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Good Office Ergonomics: A working example

Office ergonomics is the discipline of providing a safe, comfortable and productive workspace that meets the needs of the person or people using it. We should all have a workspace that is suited to us and considers the various elements of office ergonomics. If we think about a really bad example of office ergonomics it may highlight why we need to consider this science.

Bad Office Ergonomics

Imagine you walk into an office or home office; it’s dark in the corners of the room and has a flickering light that shines painfully bright into the centre of the room. There’s a draft coming in through the leaky window and only a small radiator at the other end of the room, it’s cold and the air smells stale and stagnant. You would open the window but the noise of the building site next door only adds to the headache that’s been brought on by the eye strain you feel from the bad lighting conditions.

A computer sits on the desk and books and papers are strewn about, chaotically stacked like a bureaucratic game of Jenga. The printer has been shoved underneath the desk so you can’t put get your legs far enough underneath the desk and you have to sit slightly twisted. The telephone is the far side of all the books so when it rings you have to lean all the way over to reach it and then shove it under your ear with your neck tilted as you continue your discussion whilst looking at the computer screen. After finishing your conversation your neck feels locked in the position you’ve been in for the last 35 minutes during your call. You feel your back tweak every time you reach for the phone and put it down.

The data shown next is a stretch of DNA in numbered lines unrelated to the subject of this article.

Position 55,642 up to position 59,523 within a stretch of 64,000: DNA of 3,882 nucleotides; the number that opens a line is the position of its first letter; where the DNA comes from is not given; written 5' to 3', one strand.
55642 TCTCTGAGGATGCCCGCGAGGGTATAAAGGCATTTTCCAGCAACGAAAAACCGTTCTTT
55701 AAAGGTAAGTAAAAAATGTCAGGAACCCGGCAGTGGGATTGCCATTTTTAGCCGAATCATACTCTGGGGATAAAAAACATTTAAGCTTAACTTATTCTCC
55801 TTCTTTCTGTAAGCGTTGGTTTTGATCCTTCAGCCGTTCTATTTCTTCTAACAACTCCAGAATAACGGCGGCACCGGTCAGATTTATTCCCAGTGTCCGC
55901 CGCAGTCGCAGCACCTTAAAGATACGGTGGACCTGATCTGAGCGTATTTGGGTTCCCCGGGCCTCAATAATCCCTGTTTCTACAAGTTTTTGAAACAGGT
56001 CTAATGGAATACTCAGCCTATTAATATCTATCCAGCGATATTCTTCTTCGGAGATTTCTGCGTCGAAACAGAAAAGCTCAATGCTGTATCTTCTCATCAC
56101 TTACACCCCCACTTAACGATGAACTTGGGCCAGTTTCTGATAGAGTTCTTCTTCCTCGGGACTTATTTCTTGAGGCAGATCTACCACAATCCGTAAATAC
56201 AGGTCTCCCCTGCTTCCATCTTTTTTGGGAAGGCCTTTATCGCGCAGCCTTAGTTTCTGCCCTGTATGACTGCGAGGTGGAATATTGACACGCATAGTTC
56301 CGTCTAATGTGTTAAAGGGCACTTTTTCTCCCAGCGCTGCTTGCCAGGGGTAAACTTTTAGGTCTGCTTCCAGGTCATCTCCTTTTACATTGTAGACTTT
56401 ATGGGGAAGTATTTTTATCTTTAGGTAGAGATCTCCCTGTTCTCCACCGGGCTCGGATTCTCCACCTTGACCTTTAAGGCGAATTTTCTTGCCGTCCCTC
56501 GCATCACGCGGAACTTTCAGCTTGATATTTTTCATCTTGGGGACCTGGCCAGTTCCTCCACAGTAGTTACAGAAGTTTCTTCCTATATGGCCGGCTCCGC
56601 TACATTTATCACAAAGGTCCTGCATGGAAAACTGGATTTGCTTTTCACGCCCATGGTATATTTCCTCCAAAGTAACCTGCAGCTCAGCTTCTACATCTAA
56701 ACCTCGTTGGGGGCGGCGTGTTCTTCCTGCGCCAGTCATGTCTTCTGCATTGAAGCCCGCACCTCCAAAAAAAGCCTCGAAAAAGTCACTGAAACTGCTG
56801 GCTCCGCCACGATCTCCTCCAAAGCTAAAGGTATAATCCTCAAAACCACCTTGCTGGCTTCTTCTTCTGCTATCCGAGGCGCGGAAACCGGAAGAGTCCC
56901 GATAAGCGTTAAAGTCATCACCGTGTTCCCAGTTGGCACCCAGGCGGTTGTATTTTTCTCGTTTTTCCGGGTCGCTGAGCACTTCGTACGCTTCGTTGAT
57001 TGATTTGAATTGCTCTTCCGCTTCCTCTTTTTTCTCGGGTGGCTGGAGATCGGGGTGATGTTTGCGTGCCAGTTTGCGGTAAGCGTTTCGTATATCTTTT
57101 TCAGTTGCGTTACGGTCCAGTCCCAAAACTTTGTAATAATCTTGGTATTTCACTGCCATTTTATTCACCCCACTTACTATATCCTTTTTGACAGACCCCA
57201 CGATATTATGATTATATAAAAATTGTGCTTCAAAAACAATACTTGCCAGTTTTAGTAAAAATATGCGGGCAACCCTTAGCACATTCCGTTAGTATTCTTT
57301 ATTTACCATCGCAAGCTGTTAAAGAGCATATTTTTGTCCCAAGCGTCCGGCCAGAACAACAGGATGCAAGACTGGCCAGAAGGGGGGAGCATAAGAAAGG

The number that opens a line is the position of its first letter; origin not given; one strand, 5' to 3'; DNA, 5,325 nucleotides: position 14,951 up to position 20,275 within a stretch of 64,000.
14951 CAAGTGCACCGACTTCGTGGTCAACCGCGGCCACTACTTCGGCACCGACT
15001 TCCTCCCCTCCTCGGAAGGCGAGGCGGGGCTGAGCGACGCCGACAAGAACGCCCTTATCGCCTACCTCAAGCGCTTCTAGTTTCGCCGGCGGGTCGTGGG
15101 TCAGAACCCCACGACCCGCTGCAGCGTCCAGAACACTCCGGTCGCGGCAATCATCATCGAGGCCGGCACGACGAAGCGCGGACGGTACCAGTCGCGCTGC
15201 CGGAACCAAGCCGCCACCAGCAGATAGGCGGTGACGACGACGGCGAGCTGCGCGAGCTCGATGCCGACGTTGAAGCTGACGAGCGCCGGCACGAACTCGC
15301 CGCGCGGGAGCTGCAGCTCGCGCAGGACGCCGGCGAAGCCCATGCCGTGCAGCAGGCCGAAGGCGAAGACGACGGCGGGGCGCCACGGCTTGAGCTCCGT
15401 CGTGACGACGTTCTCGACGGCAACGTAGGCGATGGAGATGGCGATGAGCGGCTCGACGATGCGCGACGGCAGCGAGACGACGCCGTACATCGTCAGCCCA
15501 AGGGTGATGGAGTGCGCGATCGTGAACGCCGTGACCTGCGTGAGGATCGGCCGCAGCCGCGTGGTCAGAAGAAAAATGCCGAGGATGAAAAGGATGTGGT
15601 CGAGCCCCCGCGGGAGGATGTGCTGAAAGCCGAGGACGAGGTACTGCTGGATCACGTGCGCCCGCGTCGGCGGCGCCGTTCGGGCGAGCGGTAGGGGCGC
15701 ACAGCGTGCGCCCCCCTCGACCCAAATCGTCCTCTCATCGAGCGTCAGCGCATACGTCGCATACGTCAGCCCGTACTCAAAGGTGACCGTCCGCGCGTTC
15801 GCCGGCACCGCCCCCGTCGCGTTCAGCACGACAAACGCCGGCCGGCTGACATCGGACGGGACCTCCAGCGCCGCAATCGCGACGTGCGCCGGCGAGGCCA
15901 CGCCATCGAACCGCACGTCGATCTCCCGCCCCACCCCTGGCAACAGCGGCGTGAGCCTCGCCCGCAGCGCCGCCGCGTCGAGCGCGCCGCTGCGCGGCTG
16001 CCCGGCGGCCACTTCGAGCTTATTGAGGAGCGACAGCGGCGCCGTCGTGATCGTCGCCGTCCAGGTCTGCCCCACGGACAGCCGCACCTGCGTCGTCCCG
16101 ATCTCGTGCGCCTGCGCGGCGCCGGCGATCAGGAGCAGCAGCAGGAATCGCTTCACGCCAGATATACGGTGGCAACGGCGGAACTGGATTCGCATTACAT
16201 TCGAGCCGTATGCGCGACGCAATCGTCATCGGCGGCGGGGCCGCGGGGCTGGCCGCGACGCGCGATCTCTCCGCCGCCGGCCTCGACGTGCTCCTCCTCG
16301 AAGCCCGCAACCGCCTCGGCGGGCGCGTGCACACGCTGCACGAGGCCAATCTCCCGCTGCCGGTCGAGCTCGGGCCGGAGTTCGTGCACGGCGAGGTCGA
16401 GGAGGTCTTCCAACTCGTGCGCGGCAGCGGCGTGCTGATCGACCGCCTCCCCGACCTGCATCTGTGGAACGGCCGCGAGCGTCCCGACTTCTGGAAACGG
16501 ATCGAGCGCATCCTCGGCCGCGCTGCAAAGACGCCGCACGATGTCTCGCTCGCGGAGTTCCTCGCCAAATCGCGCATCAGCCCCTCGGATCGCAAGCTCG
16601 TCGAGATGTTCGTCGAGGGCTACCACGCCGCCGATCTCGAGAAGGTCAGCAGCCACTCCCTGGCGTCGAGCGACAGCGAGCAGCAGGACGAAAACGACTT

The computer screen is 50cm below your eye height and this forces you to peer down at it. Your chair has arm rests but they are fixed height and the arms bang into the desk so you can’t get close enough to the keyboard. The chair has little or no lumbar support, the seat foam has collapsed and the concave shape of the chair only adds to your already slumped posture. Can you imagine an office like that? How can you be comfortable, happy and productive in that working environment and is it sustainable? Clearly this is an extreme example but it highlights what we need to consider in the field of office ergonomics.

 Good Office Ergonomics

Now imagine a well lit room, small but tidy, the light intensity is comfortable and the desk faces out of the window. The sun beams into the room in the afternoon but there’s a blind in case it gets too bright. Your chair is comfortable and your favourite colour.

Ergonomic Office Chair Features

A backrest shape that supports the curves of your spine

Adjustable height backrest

Seat depth adjustment

Inflatable lumbar support

Inflatable seat pump

A reclining function for you to gently rock

A seat angle adjustment

Height and width adjustable arm rests to support your elbows and forearms

Desk and computer

The desk is at the correct height for you to comfortably slide your thighs underneath it. The computer is square on to your chair and the monitor is at eye height, arms length from your eyes. The phone sits just to the left of the keyboard, which suits you as a left handed person and you have a headset for longer calls or when noise outside is distracting. This allows you to stand up and walk around the room whilst on a call and in this room there’s no clutter on the floor to trip over.

When we think about these diametrically opposed scenarios your level of comfort, happiness, well being and productivity are likely to be poles apart. Yes, there is no denying one requires a bit more thought, planning and investment but if it helps keep you happy, healthy and productive it will be well worth it.

 

For more information on Office Ergonomics please see: https://www.stuartseating.com/spinekind-blog/

https://www.ergonomics.org.uk/Public/Resources/Sectors/Office_Ergonomics.aspx

For information about injuries associated with bad office ergonomics:

https://byfleetchiropractic.co.uk/blog/